After a pause, he says, “Loneliness depends on the breadth of your perceptions, and on your definition of who and what you are. You have extended your perceptions. Now it’s time for you to extend yourself.”
He fumbles with a small bag he is holding, and throws the contents of the bag over Bernd’s back. The burning sensation and the itching makes Bernd convulse. He feels faint and passes out.
When he wakes up, the fairy is holding him in her arms and stroking his head. Something feels totally different. But what is it? He looks into the fairy’s eyes, which flash at him expectantly. His back isn’t hurting now, but there’s something attached to it. He turns round, to see and… “Wings! I’ve got wings!” cries Bernd. Bernd and the fairy jump up and do a dance to celebrate.
The rest of the evening passes merrily. Bernd’s first flying attempts, in the dark and with the fairy assisting, generally end in a thicket or collision with a tree trunk – at all events with some kind of discomfiture. However, never mind, Bernd is thrilled to be flying, so he doesn’t mind the scrapes and the bruises. And he’s getting better with every attempt.
Next morning, the odd couple stand on a hill and gaze happily over the wide landscape extending to the horizon. “That way!” Bernd calls. The two of them fly toward the rising sun. For the first time in ages, Bernd no longer feels lonely. He is capable of flying anywhere he wants. The mountains, woods and lakes are no longer hostile, alien and insuperable obstacles, but exciting and interesting places that he can visit at any time. They have become a part of his new world, and he has a companion in pursuit of the same goal. With her, he can survive any adventure that comes their way. He has an overwhelming sense of connection and security.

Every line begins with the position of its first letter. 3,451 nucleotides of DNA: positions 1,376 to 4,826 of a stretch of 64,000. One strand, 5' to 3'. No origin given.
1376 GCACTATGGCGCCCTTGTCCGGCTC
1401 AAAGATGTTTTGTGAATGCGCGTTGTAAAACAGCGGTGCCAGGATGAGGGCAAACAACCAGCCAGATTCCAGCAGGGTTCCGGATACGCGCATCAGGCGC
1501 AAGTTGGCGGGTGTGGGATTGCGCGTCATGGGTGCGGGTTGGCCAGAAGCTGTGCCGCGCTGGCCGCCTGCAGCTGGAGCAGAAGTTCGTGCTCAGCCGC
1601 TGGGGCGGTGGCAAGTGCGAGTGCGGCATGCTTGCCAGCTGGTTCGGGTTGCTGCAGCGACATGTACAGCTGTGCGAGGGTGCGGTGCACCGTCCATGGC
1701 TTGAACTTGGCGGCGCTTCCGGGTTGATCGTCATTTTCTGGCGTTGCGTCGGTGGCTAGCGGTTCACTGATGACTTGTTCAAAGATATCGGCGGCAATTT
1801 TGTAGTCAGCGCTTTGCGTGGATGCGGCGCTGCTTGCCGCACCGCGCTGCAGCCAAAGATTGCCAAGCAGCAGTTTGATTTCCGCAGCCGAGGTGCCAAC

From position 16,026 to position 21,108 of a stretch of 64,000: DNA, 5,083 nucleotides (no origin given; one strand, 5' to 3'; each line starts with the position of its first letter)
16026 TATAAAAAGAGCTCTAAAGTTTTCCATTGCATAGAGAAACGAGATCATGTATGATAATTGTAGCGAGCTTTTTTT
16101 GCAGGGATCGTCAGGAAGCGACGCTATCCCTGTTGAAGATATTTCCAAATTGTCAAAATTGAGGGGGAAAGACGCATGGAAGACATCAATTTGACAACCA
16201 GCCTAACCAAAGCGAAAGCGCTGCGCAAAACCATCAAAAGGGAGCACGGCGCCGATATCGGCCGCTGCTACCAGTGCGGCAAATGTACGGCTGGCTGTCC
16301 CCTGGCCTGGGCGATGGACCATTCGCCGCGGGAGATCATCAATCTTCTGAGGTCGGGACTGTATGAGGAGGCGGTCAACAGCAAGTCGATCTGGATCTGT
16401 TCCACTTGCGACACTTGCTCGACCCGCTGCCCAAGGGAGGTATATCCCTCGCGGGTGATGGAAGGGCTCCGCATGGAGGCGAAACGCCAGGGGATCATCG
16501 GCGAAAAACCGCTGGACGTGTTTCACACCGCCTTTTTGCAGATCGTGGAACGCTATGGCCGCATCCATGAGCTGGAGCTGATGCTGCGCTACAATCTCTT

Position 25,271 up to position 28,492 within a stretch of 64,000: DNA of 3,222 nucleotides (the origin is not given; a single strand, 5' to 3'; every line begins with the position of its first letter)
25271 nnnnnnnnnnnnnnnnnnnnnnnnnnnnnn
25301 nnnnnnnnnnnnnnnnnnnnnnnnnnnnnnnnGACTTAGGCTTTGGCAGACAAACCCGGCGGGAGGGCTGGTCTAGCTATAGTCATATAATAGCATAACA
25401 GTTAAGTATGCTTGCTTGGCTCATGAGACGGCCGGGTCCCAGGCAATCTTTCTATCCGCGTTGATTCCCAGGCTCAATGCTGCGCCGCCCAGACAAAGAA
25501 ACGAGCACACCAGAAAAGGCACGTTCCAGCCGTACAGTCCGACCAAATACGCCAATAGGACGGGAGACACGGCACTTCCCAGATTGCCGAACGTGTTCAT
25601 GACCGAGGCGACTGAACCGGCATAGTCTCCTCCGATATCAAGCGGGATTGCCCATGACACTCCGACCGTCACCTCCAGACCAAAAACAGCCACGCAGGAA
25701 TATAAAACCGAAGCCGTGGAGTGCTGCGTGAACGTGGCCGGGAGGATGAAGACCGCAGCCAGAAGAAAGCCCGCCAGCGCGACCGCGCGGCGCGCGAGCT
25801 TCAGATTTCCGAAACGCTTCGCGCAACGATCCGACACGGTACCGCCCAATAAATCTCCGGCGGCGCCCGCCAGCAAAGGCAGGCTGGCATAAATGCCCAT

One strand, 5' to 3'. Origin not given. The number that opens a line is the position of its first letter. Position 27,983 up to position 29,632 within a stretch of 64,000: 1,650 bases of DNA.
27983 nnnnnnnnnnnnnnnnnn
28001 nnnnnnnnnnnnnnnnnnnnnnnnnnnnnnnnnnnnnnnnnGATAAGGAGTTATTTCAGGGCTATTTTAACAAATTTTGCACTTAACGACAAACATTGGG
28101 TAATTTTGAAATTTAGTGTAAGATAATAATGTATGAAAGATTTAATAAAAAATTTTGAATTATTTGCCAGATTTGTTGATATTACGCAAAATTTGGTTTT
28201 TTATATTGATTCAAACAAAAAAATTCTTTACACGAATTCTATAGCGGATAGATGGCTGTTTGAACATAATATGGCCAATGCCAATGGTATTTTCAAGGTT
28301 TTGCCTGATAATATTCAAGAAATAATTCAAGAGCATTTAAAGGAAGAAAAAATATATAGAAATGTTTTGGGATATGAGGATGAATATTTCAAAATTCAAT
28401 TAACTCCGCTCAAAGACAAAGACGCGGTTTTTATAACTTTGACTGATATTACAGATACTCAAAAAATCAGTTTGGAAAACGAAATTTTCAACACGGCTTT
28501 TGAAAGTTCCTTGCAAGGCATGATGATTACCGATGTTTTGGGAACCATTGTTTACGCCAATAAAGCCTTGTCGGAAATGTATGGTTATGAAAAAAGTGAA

Suddenly the fairy shrieks hysterically, “Look out!” Bernd gets such a fright that he forgets to operate his wings, and plummets. It’s lucky that he does. A bird with open beak passes right over his head. Bernd sees the fairy is plunging downward, and decides just to let himself fall. But the bird is incredibly agile. With an elegant looping trajectory it turns around and makes straight for Bernd, emitting a battle cry that cuts the air and freezes the blood, and flying like a MiG-29. Free fall would be too slow for escaping the predator. With the strength of desperation, Bernd just manages to execute an evasion maneuver. The bird sweeps past him and seizes the fairy, who is flying a few meters below. “Help! Bernd, help me! Help!” The bird vanishes as it has come. Silently, and taking the fairy with it.
Bernd lands and has to vomit. He is frozen with shock.
“For God’s sake, that bird just ate the fairy. These things can’t happen, they simply shouldn’t be allowed! Fairies surely are privileged magical beings. They can’t just get eaten as if they were no better than – well, no better than an ant.” Bernd feels first despair, then anxiety, then sadness, and finally a deep emptiness in the heart. “I wish I could hear you telling me what a slow ugly klutz I am. I enjoyed being with you so much, I trusted you so much. And we had made so many plans together! I miss you so much! Where are you?”